Primary Importance

Kennedy Versus Humphrey in West Virginia and Wisconsin, 1960


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About the Book

Prior to 1960, presidential nominees were largely selected in the infamous “smoke filled rooms” of state party conventions. In 1960 two serious contenders for the Democratic nomination, Hubert Humphrey and John F. Kennedy, realized their weaknesses with party bosses would make this path nearly impossible. For Kennedy his youth, his Catholic faith, and his aloofness toward party leaders would undermine his campaign. For Humphrey his strong positions on civil rights would cost him support in the vital South
This work focuses on the Wisconsin and West Virginia primaries, the only two in which both candidates competed. Original manuscript sources illuminate the differences between Kennedy’s well financed, well organized campaign and Humphrey’s more amateurish effort. These sources, along with a wealth of newspaper sources, also offer fascinating anecdotes of life on the campaign trail.

About the Author(s)

Roger Pickenpaugh, a retired history teacher, has written four books on Civil War prisons. He lives in Caldwell, Ohio.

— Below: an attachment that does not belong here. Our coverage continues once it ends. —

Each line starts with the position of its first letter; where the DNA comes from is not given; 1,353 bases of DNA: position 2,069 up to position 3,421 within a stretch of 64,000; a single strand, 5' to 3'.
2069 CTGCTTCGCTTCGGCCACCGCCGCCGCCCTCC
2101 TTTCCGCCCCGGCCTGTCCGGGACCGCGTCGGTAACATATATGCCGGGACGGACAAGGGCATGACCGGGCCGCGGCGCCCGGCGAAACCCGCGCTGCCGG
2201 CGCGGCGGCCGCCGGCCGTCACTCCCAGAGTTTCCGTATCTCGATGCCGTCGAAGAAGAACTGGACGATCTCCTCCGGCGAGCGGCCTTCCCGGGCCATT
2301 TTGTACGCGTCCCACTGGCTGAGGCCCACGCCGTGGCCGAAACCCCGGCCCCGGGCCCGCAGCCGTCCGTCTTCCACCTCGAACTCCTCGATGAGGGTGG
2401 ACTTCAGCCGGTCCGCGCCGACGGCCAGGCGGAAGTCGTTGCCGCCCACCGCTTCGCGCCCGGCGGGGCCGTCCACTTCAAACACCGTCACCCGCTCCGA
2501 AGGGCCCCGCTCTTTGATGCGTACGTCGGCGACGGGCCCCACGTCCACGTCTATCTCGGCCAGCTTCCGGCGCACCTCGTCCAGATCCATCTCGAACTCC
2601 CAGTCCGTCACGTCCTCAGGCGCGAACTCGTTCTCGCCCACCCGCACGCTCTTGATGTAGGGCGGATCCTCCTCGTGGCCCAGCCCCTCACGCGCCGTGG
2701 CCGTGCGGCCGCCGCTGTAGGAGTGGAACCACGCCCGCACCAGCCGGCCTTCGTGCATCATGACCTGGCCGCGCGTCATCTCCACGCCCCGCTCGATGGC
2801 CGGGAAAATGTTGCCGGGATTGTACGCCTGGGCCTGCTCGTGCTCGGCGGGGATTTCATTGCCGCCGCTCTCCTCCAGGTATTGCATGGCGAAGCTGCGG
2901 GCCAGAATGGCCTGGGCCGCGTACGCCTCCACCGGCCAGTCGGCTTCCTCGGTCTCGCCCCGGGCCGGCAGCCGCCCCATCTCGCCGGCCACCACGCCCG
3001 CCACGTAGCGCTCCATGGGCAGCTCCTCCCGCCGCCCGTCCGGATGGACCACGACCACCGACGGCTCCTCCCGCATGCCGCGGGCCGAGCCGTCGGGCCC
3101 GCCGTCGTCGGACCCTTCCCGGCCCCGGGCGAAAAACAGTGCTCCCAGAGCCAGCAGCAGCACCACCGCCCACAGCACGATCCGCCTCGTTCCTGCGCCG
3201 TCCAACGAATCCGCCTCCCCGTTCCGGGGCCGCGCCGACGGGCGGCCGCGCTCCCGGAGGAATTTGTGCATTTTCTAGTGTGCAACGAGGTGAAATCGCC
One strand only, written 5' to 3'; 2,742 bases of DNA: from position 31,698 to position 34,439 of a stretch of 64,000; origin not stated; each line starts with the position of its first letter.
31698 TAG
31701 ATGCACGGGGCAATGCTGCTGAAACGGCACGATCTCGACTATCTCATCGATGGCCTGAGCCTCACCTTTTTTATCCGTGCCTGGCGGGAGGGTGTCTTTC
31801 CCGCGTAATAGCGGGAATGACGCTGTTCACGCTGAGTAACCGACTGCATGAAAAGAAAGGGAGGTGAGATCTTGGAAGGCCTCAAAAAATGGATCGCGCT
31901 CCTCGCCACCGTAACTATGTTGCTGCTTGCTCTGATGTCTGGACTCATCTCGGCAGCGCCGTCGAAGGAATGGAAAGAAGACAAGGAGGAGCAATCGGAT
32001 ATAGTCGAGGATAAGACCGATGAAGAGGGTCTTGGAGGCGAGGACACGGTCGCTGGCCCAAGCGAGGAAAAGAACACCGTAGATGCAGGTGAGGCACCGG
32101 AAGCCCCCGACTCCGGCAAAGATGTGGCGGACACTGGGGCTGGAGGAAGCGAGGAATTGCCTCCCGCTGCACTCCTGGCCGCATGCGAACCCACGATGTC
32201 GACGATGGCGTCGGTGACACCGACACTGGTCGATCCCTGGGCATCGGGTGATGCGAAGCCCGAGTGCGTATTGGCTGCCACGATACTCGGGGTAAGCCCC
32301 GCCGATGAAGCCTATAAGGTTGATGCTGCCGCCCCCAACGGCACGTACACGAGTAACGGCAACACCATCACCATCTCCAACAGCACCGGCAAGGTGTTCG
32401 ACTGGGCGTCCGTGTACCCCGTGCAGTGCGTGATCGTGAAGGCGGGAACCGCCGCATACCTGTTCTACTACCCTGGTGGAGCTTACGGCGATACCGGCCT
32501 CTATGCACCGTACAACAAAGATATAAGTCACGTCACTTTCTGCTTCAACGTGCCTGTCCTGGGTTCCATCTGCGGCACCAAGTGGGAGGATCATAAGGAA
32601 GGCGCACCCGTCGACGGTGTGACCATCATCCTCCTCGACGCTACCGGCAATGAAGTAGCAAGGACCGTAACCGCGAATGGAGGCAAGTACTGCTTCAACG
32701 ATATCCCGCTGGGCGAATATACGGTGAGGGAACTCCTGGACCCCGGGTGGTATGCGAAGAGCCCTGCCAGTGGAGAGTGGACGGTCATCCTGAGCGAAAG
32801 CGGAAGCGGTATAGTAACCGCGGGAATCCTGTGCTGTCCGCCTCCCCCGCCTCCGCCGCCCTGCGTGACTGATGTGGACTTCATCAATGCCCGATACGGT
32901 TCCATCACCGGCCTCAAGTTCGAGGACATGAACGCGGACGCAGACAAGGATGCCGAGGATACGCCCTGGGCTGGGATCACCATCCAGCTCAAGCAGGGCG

Bibliographic Details

Roger Pickenpaugh
Format: softcover (6 x 9)
Pages: 246
Bibliographic Info: 10 photos, notes, bibliography, index
Copyright Date: 2024
pISBN: 978-1-4766-9404-7
eISBN: 978-1-4766-5196-5
Imprint: McFarland

Table of Contents

Preface 1
Introduction 5
Chapter  1. Kennedy 11
Chapter  2. Humphrey 29
Chapter  3. Early Maneuverings 45
Chapter  4. Considering Wisconsin and West Virginia 63
Chapter  5. On (to) Wisconsin 83
Chapter  6. The Wisconsin Campaign Trail 101
Chapter  7. Issues and Religion Intrude 113
Chapter  8. “­West-By-God-Virginia” 133
Chapter  9. A Question of Faith 148
Chapter 10. The West Virginia Campaign Trail 158
Chapter 11. Roosevelt, Ramps, and Returns 175
Afterword 194
Chapter Notes 203
Bibliography 223
Index 231